But on top of that, I am also running out of good photos of the stained glass windows. The problem is, all of the photos that I have so far were taken freehand with a timed shutter delay to minimize camera jerking, but otherwise just stabilized through my Zen-like control of my breathing and heartbeat. Even though the pictures were taken on a bright Autumn day, many of the windows - including almost all of the ones on the North side - show some blurring, as the shutter stayed open for an unreasonably long amount of time. I have spoken to the parish priest about getting access to the church to re-take the photos using a tripod, preferably on a bright day when there is snow on the ground (to maximize reflected sunlight), and he agreed. I was actually planning to make arrangements for this week, since aside from baking cookies I would be otherwise free.
So I was a little surprised to find my name not on the layoff list for today.
Twelve hours of nonstop motion, bookended by lengthy commutes and hastily-eaten meals. I'll be turning in in a little bit, after I've thrown together a lunch and gotten my clothes together for tomorrow and checked the layoff message to confirm that I'm actually not on layoff tomorrow. It will be another three-day week, today, tomorrow, and Thursday, and then I'm not scheduled to go back until next Tuesday. Will I be working then? Nobody can say.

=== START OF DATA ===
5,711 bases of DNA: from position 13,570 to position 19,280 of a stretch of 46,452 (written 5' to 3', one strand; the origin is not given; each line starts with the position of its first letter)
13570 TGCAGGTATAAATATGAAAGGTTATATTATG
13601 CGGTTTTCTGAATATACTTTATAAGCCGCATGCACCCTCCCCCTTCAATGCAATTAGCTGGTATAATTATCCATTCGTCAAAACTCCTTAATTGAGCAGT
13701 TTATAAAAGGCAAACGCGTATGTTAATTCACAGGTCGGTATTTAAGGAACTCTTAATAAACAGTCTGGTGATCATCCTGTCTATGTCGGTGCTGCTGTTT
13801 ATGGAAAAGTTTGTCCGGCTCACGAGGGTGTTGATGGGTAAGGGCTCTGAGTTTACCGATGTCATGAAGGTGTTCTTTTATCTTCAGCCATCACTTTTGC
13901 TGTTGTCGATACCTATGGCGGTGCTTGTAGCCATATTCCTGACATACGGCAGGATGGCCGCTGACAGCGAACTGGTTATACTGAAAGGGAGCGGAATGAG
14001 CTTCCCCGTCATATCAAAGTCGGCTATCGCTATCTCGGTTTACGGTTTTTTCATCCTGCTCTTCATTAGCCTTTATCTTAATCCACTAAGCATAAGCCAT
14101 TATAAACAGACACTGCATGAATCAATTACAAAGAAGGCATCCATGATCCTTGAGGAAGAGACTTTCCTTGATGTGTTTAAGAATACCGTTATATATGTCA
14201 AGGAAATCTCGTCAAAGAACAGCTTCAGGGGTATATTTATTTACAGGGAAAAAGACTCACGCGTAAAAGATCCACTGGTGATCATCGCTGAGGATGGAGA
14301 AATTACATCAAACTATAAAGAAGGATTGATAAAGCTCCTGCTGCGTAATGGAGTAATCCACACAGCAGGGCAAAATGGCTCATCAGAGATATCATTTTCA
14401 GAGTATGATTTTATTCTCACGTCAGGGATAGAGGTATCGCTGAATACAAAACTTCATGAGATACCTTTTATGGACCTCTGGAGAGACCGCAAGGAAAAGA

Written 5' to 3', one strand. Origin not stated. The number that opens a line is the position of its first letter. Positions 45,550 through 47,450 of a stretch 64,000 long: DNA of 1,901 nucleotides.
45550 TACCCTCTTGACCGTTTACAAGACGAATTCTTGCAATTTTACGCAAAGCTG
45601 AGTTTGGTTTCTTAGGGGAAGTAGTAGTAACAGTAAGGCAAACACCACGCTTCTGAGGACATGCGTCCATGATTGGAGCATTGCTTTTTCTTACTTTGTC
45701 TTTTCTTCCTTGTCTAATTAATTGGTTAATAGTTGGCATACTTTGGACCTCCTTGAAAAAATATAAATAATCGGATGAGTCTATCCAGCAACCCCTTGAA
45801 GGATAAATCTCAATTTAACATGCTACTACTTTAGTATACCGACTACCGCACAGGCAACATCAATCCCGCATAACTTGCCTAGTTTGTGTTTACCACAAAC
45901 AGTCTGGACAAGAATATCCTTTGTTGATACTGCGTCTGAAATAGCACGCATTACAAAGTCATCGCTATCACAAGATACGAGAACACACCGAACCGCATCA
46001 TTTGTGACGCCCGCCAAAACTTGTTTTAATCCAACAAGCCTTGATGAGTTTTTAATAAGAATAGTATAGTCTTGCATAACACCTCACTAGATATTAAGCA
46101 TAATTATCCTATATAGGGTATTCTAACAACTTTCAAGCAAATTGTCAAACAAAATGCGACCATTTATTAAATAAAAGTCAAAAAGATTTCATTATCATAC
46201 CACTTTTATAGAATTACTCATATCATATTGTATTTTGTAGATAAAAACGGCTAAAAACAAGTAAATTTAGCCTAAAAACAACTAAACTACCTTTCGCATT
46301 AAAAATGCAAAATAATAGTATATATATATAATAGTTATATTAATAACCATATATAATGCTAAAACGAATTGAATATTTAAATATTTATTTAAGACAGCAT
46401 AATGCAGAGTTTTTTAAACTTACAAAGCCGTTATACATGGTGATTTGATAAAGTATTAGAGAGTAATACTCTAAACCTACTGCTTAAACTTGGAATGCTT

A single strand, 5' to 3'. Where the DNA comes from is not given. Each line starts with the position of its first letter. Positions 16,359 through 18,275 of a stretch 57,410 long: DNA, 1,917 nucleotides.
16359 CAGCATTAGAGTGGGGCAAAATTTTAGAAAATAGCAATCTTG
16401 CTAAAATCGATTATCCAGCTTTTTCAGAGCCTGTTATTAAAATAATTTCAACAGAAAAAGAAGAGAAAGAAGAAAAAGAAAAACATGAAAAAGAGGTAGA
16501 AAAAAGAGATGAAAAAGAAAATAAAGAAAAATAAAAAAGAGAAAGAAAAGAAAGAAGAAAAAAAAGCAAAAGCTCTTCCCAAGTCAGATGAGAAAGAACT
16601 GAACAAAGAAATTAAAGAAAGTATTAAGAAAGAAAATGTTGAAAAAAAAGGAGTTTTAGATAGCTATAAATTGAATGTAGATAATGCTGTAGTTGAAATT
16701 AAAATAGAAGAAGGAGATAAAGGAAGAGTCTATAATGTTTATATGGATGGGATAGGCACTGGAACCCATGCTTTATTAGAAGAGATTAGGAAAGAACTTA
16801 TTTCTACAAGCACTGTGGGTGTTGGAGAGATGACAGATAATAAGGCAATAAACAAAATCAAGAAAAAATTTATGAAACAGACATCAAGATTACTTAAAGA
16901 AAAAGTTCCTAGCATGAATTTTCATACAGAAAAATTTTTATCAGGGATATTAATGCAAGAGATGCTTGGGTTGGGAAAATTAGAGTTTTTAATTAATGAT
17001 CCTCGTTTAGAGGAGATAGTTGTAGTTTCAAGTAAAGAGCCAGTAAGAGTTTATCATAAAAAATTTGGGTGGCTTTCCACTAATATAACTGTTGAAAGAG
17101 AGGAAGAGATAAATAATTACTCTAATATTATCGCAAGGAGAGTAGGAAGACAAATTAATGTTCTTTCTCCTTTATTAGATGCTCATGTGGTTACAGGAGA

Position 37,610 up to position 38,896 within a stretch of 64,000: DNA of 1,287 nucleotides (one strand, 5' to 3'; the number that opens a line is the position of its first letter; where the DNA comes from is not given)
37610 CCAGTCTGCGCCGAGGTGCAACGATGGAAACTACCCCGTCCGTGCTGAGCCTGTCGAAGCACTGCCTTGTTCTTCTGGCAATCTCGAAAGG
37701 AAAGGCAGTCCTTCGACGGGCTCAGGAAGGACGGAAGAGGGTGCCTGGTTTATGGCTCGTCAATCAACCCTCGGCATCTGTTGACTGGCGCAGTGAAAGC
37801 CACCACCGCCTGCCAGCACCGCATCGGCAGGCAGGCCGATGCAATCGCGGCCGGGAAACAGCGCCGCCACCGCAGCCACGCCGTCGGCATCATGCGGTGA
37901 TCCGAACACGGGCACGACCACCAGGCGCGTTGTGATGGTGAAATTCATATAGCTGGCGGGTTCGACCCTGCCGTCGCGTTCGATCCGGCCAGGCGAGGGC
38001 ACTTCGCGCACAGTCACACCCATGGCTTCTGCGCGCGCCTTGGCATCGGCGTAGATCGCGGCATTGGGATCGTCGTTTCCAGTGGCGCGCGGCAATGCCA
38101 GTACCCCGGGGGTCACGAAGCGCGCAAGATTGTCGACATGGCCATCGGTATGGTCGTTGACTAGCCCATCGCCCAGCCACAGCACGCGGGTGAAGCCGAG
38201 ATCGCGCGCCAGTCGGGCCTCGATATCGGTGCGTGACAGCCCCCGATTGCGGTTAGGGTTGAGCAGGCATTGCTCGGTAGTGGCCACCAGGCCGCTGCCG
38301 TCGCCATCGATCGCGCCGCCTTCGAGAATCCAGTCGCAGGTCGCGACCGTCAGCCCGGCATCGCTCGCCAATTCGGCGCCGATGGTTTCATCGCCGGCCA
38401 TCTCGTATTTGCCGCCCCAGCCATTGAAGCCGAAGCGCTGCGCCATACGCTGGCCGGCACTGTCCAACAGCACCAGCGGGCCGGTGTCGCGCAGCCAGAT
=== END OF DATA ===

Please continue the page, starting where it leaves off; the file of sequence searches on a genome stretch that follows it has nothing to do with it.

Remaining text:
Monday, December 08, 2008
There was something timeless about Al Scaduto's work, mainly because his characters existed in a world out of time, where clothing and hairstyles from the 1940's collided with computers and flatscreen TVs. Over at The Comics Curmudgeon we loved to snark at this weirdly anachronistic strip, but after a while we came to snark lovingly as more and more of the daily strips were actually based on submissions by the regulars at The Comics Curmudgeon.